Frank Ritcey, provincial coordinator with WildSafe BC, tends to focus on bear, deer and coyote complaint issues, but the exploding rat population issue has gained the public’s interest.
“If you take all our education materials and substitute rat for bear, it pretty much amounts to the same thing in terms of wildlife proofing your property,” Ritcey said.
He said the reason rats are suddenly showing up in Interior communities is a bit of a mystery, one he says that Thompson Rivers University students have begun doing preliminary research on.
“They are able to get around by transferring themselves in or on trucks or other shipped goods from the Lower Mainland and if they find an urban setting, they can thrive,” he said.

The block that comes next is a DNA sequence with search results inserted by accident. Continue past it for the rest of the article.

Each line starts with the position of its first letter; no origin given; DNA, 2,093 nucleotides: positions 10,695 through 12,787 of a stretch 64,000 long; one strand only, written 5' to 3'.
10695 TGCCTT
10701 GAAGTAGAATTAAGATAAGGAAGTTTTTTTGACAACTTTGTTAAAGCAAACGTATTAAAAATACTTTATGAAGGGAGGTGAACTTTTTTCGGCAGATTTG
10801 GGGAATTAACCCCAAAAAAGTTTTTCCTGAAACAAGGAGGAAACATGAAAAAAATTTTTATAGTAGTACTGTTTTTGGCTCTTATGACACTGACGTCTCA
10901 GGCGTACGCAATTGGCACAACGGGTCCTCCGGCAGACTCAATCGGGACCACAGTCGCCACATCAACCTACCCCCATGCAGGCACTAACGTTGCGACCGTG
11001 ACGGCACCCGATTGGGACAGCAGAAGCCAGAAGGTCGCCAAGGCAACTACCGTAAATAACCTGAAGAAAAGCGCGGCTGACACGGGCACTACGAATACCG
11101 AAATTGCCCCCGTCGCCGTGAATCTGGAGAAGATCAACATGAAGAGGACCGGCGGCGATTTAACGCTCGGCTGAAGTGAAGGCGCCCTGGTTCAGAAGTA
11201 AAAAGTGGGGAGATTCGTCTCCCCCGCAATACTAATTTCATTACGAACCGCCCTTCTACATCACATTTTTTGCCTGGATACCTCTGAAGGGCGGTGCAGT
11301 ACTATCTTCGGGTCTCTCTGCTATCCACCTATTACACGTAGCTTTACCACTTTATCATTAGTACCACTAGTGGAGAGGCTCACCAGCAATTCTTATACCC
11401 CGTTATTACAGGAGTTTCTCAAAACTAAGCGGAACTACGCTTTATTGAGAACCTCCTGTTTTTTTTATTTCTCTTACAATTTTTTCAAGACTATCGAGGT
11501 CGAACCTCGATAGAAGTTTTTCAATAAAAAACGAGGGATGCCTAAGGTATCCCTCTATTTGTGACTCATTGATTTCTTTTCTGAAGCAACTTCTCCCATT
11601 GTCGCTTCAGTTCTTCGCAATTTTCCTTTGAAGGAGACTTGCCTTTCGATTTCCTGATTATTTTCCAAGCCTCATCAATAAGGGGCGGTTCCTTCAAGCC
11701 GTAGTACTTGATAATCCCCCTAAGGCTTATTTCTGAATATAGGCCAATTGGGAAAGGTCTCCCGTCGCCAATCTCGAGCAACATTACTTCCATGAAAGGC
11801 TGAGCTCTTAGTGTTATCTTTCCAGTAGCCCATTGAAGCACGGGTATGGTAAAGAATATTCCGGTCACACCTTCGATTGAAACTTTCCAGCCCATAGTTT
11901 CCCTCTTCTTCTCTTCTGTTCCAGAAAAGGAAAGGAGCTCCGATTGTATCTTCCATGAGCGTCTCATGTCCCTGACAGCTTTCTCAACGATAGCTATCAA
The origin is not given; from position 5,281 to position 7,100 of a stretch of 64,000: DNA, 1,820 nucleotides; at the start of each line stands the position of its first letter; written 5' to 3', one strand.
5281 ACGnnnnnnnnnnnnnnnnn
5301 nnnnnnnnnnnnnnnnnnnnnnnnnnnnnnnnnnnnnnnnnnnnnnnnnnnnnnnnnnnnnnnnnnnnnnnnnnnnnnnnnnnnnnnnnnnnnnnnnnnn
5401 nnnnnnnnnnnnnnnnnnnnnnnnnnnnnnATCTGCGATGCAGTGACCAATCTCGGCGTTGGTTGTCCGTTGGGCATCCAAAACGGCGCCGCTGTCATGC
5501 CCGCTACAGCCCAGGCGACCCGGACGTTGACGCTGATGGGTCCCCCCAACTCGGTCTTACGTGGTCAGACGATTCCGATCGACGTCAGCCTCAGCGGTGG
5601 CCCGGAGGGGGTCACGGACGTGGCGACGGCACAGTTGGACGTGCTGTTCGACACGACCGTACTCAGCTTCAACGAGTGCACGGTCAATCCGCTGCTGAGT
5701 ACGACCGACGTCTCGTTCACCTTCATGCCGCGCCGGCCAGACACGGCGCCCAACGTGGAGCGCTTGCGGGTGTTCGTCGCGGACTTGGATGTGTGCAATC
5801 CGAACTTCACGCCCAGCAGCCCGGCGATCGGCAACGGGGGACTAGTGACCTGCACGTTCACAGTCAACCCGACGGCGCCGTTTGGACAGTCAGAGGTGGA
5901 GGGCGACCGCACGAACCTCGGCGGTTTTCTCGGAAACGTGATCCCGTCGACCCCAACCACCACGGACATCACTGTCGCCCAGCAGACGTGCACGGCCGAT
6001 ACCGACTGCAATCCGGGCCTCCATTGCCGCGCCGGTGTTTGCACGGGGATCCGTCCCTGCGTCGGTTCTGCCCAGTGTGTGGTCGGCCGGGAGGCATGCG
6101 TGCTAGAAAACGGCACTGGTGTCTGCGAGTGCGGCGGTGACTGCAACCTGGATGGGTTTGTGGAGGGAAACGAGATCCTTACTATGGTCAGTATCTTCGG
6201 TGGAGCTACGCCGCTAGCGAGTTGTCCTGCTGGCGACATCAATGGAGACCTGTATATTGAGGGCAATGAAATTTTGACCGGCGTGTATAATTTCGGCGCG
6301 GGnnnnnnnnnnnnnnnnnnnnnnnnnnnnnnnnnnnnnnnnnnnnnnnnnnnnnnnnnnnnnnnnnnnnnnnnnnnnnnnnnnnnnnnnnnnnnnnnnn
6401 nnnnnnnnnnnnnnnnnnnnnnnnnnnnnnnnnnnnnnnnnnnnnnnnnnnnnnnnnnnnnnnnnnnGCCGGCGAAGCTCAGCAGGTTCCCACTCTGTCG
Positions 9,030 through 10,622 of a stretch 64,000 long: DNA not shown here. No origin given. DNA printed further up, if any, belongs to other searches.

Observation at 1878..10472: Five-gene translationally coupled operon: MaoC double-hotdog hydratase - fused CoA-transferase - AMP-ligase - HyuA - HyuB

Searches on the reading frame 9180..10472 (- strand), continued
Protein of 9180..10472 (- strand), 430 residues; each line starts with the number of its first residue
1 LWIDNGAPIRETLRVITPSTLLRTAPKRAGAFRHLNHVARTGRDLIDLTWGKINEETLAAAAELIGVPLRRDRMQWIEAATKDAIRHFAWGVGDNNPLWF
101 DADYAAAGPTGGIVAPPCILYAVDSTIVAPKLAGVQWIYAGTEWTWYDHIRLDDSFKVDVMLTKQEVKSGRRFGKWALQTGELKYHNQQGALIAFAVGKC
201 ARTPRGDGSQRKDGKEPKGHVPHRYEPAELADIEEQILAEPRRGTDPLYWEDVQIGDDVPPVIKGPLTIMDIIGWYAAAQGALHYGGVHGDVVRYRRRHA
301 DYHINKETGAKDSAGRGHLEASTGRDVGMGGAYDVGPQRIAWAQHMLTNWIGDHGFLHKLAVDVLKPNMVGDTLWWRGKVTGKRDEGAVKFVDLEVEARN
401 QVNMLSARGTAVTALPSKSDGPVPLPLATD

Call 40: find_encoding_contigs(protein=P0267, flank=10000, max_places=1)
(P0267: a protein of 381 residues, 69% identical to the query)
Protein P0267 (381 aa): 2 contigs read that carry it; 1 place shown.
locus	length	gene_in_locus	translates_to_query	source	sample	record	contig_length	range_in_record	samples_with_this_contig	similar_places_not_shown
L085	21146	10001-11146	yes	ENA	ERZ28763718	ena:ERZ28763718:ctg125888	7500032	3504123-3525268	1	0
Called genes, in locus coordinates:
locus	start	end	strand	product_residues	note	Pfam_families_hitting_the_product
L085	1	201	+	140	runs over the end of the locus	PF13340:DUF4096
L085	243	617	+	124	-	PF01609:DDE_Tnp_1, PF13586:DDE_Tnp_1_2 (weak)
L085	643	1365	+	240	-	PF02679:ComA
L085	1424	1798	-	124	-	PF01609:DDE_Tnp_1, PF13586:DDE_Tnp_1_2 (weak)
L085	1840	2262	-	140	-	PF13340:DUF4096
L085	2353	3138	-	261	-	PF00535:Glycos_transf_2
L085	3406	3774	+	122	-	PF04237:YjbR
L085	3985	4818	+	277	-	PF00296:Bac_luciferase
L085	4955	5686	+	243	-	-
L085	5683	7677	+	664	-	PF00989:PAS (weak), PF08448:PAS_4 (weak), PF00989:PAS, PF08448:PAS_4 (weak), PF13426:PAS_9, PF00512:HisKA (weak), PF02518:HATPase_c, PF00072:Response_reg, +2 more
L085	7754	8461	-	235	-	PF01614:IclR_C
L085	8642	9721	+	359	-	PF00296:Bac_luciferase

“We have cameras along lots of trails in the region but we never see any rats. We see lots of other wildlife and rodents but never any rats. They don’t survive well in the wild.”
|Nolan Newman, with Orkin Canada, holds up modified rat catcher using a PCV tube as a runway drawing rats into the trap set up in the middle of the tubing. Photo: Barry Gerding/Black Press|
Nolan Newman, B.C. Interior and Yukon branch manager for Orkin Canada in Kelowna, thinks the rat outbreak in the Interior can be traced to a garbage strike in Vancouver more than a decade ago, where garbage was allowed to accumulate on the streets.
“After that strike, we began to see rats showing up in areas never seen before throughout the Okanagan, Kamloops, Salmon Arm, Creston, Cache Creek, Castlegar and Nelson,” Newman said, adding rats set up home in cars, semi-trucks and truck transport loads, essentially hitchhiking their way to Interior communities.